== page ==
Mayo Offers Free Tests For Concussions


Payson High School football coach Byron Quinlan is urging his players to take advantage of a new and unique offer that will allow them free online concussion testing.

“Our trainers do a great job with possible concussions, but (Mayo testing) is another tool out there,” he said.

The concussion testing is now available to more than 100,000 high school athletes around the state including those participating in sports at PHS.

Baseline concussion testing is an online cognitive test that can be taken on any computer with Web access.

The Mayo testing measures how the brain is working when it is normal.

The advantage of having a baseline assessment is that it helps doctors understand when there has been a change in brain activity, which indicates a concussion.

The test also helps determine when an athlete’s brain has returned to normal and he or she can return to play.

Studies show, that when athletes continue to play after a concussion or return to action too soon, there are significant risks of suffering another concussion. Also, repeat concussions take longer to heal and there is a risk of permanent neurological damage.

An example of an athlete who suffered multiple concussions that forced him to give up the sport is former Arizona State University quarterback Steven Threet.


Max Foster/Roundup

Longhorn football coach Byron Quinlan and assistant Sean McCarthy examine one of the team’s football helmets. While designed to protect athletes, some hits still can do damage.

During his collegiate career, Threet suffered four concussions — two of them occurring during the 2010 season. The first occurred Oct. 23 at California and the second Nov. 26 against UCLA.

In February, Threet announced he was giving up on the sport that many thought would eventually earn him a lucrative pro contract.

Losing Threet was a blow to the Sun Devil program, but he is an intelligent young man who is on track to graduate in December and obviously made the objective decision to quit to save his brain from further damage.

While Threet is being lauded for making an unemotional decision in the best interest of his health, there are those who continued to play despite the dangers.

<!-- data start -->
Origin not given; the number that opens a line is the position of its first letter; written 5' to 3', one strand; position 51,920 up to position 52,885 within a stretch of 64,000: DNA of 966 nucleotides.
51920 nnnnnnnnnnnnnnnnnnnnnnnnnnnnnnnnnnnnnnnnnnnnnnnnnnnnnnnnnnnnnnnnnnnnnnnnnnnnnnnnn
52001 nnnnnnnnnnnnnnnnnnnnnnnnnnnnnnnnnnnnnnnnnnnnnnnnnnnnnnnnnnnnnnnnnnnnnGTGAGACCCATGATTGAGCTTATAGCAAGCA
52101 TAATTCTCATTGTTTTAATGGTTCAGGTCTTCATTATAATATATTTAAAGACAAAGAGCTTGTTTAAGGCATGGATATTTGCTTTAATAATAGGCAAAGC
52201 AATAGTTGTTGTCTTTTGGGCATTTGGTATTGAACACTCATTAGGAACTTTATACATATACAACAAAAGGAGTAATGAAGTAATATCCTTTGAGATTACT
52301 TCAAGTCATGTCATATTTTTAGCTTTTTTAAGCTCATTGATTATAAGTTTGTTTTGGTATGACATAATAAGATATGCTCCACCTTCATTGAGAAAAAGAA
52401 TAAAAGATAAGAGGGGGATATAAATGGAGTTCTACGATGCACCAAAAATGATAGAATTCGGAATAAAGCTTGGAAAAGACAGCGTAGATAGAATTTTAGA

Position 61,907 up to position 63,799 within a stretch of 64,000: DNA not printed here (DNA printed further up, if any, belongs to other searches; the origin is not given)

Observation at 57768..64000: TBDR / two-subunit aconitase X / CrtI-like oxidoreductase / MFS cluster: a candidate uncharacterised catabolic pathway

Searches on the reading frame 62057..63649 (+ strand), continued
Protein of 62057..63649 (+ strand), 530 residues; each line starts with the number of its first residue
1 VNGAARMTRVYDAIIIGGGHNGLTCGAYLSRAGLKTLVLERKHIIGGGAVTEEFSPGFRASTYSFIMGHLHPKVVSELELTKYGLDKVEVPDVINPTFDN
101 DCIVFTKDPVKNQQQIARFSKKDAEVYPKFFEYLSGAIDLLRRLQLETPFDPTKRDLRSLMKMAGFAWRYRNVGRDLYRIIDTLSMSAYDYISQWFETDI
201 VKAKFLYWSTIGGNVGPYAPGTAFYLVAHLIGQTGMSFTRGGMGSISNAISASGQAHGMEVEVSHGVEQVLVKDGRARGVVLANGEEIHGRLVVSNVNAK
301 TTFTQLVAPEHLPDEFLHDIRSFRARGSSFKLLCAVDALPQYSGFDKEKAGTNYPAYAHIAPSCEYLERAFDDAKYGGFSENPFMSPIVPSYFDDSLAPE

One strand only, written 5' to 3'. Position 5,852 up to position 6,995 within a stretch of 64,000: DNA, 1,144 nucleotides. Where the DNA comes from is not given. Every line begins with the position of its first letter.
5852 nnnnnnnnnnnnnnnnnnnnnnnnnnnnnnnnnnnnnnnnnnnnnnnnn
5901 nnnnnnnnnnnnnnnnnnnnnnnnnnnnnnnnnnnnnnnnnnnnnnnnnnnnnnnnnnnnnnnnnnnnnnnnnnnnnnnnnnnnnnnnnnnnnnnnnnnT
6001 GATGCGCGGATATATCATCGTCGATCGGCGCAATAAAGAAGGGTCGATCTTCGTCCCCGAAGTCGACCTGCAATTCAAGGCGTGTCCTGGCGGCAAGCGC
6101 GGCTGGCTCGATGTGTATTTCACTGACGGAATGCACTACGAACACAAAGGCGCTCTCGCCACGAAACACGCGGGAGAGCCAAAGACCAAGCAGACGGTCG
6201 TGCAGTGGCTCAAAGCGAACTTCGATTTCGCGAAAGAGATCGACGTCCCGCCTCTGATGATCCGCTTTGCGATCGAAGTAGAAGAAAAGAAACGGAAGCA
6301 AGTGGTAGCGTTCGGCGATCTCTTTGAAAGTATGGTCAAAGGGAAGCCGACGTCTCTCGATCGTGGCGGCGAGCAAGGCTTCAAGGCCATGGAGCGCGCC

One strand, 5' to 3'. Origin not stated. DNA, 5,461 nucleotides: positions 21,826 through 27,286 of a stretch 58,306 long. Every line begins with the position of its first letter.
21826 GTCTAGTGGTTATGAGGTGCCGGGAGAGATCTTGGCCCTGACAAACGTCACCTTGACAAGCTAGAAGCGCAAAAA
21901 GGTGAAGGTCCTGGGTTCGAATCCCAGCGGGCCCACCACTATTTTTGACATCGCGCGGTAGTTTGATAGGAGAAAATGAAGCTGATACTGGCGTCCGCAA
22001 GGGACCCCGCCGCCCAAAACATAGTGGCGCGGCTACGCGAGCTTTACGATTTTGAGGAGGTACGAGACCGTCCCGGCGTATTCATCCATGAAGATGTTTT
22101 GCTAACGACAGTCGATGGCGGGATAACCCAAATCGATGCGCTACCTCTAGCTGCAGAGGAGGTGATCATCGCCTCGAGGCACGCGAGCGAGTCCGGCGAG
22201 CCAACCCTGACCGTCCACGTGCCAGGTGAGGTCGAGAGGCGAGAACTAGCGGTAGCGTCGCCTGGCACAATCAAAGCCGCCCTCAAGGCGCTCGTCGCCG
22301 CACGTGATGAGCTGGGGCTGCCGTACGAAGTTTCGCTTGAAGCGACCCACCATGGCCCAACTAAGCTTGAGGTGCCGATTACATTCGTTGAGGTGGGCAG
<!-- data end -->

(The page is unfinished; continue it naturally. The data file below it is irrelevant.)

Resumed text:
Ted Johnson, who won three Super Bowl rings as a linebacker for the New England Patriots, is said to have suffered more than 100 concussions and is now suffering the aftereffects.

The Center for the Study of Traumatic Encephalopathy (CSTE) at the Boston University School of Medicine recently began studying concussions using tissue from former NFL players who have died.

In the past, concussions had been considered “invisible injuries” because they were almost impossible to test.

But the results from the CSTE made known for first time the tremendous brain damage done by concussions.

Just days ago, CSTE research released the results of posthumous tests done on athletes who had suffered concussions during their career including former NFL player Tom McHale who died in 2008 at the age of just 45.

Results of the tests show that the damage done is extensive and not limited to superficial aspects of the brain but deep inside.

The Mayo Clinic’s offer to do the testing comes on the heels of the passage of Arizona Senate Bill 1521 that requires players who have sustained a head injury must remain sidelined until given the OK to play by a licensed health care provider.

Also, the Arizona Interscholastic Association is recommending all high school athletes undergo the tests.

Quinlan says he hopes the recommendations and results now rolling in should encourage Longhorn football players to take advantage of the Mayo Clinic testing offer. Getting the free baseline test is really a no-brainer — giving health care providers and coaches the information they need to keep players safe.

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